BIG hART is leveraging its 2017 Telstra Tasmanian Business Awards wins to build new relationships with corporate Australia, as Andrew Sadauskas reports.
Arts and social advocacy nonprofit BIG hART has boosted its advocacy and fundraising efforts with governments and big businesses after claiming the business and charity of the year categories at the Telstra Tasmanian Business Awards in July 2017.
The awards win have paved the way for ongoing discussions around new digital social inclusion projects, including meetings with senior executives from NBN and Telstra, as well as Tasmanian government ministers.
According to BIG hART chief executive Scott Rankin, the nonprofit entered the awards because it was interested winning a corporate award in order to improve its credibility in advocating programs to help disadvantaged communities.
“We entered the charity of the year category, and we went on to win the charity and small business of the year award for Tasmania. That took us to the national finals,” Rankin says.
“We were able to leverage being a finalist in the awards into discussions with corporate Australia, philanthropists, ministers, government departments and policy forums. It ended up being very successful for us because we’re a campaigning arts organisation.”
BIG hART was founded 25 years ago in the northwestern Tasmanian city of Burnie, which at the time was the poorest city in Australia’s most disadvantaged state. Since then, it has helped 300 artists and 8,000 participants tackled social issues through art across 50 communities.
“We started off looking for alternative, non-welfare approaches for working with the most disadvantaged in the community. We have expanded to become a national organisation that works where there are entrenched problems and the welfare response is inadequate,” Rankin says.
“All of our projects have a creative basis. Often, when people think of art, they think of the content of what’s being made rather than the process of making it. If you look at the creative process behind making good theatre, film, apps and visual art, you have a whole array of literacies, engagements and disciplines.
“We use the processes of making art, working with professionals, to create really great content that gets into international festivals and wins awards, and at the same time help the participants and their communities benefit from the process of creating it.”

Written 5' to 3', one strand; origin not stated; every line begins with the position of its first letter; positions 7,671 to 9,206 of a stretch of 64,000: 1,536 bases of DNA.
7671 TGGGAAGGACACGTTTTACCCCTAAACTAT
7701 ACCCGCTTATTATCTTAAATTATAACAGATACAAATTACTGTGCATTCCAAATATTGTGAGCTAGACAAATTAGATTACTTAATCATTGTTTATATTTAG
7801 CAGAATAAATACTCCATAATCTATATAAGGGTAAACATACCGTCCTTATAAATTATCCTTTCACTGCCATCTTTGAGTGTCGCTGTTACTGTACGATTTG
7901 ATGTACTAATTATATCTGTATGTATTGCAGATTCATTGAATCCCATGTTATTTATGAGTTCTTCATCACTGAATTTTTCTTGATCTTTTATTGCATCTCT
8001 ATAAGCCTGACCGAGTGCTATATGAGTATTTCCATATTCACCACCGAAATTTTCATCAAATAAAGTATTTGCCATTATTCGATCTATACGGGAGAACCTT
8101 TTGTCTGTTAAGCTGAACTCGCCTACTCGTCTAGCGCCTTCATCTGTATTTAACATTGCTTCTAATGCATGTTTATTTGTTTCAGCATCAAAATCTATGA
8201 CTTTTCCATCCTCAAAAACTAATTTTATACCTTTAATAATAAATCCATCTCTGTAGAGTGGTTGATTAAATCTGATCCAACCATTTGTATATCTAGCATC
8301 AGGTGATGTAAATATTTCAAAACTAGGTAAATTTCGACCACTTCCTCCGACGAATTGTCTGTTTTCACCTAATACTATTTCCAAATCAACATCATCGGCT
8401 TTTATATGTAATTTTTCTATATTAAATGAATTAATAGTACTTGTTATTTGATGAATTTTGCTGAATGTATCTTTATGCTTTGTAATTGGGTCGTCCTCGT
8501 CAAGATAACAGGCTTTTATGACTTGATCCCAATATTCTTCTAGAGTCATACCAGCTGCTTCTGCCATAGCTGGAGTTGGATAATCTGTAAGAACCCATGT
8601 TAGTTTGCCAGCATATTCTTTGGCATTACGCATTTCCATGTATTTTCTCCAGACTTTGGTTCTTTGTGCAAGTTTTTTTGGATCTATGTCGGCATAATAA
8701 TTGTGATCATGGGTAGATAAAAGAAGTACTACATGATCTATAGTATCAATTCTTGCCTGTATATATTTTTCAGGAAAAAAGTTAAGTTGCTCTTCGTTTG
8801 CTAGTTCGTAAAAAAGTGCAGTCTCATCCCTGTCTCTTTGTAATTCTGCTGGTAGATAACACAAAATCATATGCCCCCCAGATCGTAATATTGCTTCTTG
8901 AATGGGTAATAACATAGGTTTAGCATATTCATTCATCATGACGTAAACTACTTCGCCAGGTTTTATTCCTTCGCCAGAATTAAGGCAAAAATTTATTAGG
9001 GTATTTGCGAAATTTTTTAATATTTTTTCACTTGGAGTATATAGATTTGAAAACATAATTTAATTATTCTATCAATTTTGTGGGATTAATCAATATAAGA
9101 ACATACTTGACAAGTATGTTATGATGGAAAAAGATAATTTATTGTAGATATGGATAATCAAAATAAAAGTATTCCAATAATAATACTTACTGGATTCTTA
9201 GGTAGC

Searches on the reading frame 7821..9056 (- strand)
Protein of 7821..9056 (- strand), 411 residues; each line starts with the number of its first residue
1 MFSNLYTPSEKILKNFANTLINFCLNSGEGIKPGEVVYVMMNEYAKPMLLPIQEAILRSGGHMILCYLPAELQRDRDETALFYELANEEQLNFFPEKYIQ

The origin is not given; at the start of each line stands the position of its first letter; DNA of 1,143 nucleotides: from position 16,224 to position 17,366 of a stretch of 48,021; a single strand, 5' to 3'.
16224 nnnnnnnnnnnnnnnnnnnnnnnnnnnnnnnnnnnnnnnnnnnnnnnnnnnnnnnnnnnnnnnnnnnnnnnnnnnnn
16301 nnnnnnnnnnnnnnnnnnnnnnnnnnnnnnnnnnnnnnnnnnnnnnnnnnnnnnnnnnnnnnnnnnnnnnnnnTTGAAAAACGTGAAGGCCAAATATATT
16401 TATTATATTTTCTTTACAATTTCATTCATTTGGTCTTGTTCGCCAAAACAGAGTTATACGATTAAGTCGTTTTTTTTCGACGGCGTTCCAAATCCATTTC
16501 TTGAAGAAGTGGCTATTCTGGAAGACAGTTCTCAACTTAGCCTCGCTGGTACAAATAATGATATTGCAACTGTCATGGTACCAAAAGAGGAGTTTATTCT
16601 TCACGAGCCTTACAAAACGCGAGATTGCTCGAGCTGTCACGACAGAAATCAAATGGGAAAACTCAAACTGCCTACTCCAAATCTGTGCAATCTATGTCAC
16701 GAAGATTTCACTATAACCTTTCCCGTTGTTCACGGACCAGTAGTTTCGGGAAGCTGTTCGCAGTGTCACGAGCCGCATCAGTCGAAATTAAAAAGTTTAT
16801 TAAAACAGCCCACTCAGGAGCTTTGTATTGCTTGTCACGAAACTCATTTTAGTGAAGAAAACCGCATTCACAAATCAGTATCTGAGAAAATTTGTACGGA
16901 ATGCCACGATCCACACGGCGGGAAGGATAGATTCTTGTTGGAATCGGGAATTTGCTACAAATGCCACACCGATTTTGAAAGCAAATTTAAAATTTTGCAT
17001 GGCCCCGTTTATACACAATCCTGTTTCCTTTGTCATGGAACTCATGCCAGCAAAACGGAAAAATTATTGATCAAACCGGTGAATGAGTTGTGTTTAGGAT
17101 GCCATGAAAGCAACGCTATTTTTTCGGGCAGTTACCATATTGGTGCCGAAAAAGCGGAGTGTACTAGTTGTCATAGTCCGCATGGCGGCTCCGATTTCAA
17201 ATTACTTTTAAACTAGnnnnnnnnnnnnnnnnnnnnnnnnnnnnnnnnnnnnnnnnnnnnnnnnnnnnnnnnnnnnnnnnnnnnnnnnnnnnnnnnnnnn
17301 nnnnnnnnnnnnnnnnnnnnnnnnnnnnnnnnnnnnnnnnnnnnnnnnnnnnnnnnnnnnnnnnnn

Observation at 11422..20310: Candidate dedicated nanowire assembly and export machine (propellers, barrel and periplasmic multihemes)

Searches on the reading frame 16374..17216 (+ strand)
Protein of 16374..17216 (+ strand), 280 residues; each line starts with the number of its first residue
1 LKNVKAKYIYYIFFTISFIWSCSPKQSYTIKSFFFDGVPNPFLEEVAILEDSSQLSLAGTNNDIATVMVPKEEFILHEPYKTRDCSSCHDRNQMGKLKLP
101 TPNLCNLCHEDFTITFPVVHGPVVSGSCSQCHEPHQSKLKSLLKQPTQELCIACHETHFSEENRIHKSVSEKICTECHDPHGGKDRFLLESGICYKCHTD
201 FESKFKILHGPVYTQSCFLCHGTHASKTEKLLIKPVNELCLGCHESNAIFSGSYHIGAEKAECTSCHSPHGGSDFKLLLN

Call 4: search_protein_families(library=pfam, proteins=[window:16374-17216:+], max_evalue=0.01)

Additionally, the organisation has a strong advocacy arm in order to “help to change the issue itself” and make sure it is “not reinventing the wheel every five years and dealing with the same problem”.
According to Rankin, around two-thirds of BIG hART’s $3 million annual turnover tends to come from corporate donations, with government funding and self-funding (from sources such as tickets to film festivals or theatre exhibitions) making up the remainder. The organisation hopes to become entirely self-funded within the next 10 years, allowing it to become a grantmaker.
“The work that we do in our sector is to do with long-term relationships and information sharing between funders and ourselves. Sometimes those funders or taxpayers need to take responsibility for some aspects of that work,” Rankin says.
“All of those relationships take time to build. But the Telstra Awards allowed us to have a conversation with Telstra itself and NBN around the key issue of digital inclusion in certain sectors (such as young people, low socioeconomic and rural areas, etc.).
“We wouldn’t have had those discussions without going through this process, and subsequently being able to address the Tasmanian Cabinet about why social inclusion is a critical issue for justice in the 21st century.
“They’re high-power discussions that are translating to funding for projects on the ground. And it’s not just funding an issue, it’s funding projects that are very innovative and, if successful, will have a pretty big opportunity to influence other organisations, including Telstra itself.”
Rankin’s advice to similar organisations is that while entering business awards can be an intensive process, it also presents a good opportunity for self-evaluation and networking.
“Keep your antennae out for those people who are within organisations like Telstra who want things to happen are in big buildings in Sydney and Melbourne and often don’t get a chance to get out far to Central Australia or see remarkable stories of change,” Rankin says.
“Feed them, because within big organisations there are many people with a big desire for change that goes beyond corporate social responsibility and staff volunteering.
“There is a strong desire to hand on a better country to our grandchildren, and often what it takes is getting out there and showing results to people who are within positions of funding or supporting real change.”
BIG hART is is Australia’s leading arts and social change organisation. More information about its current projects can be found at bighart.org. Nominations for the 2018 Telstra Business Awards are now open at telstrabusinessawards.com.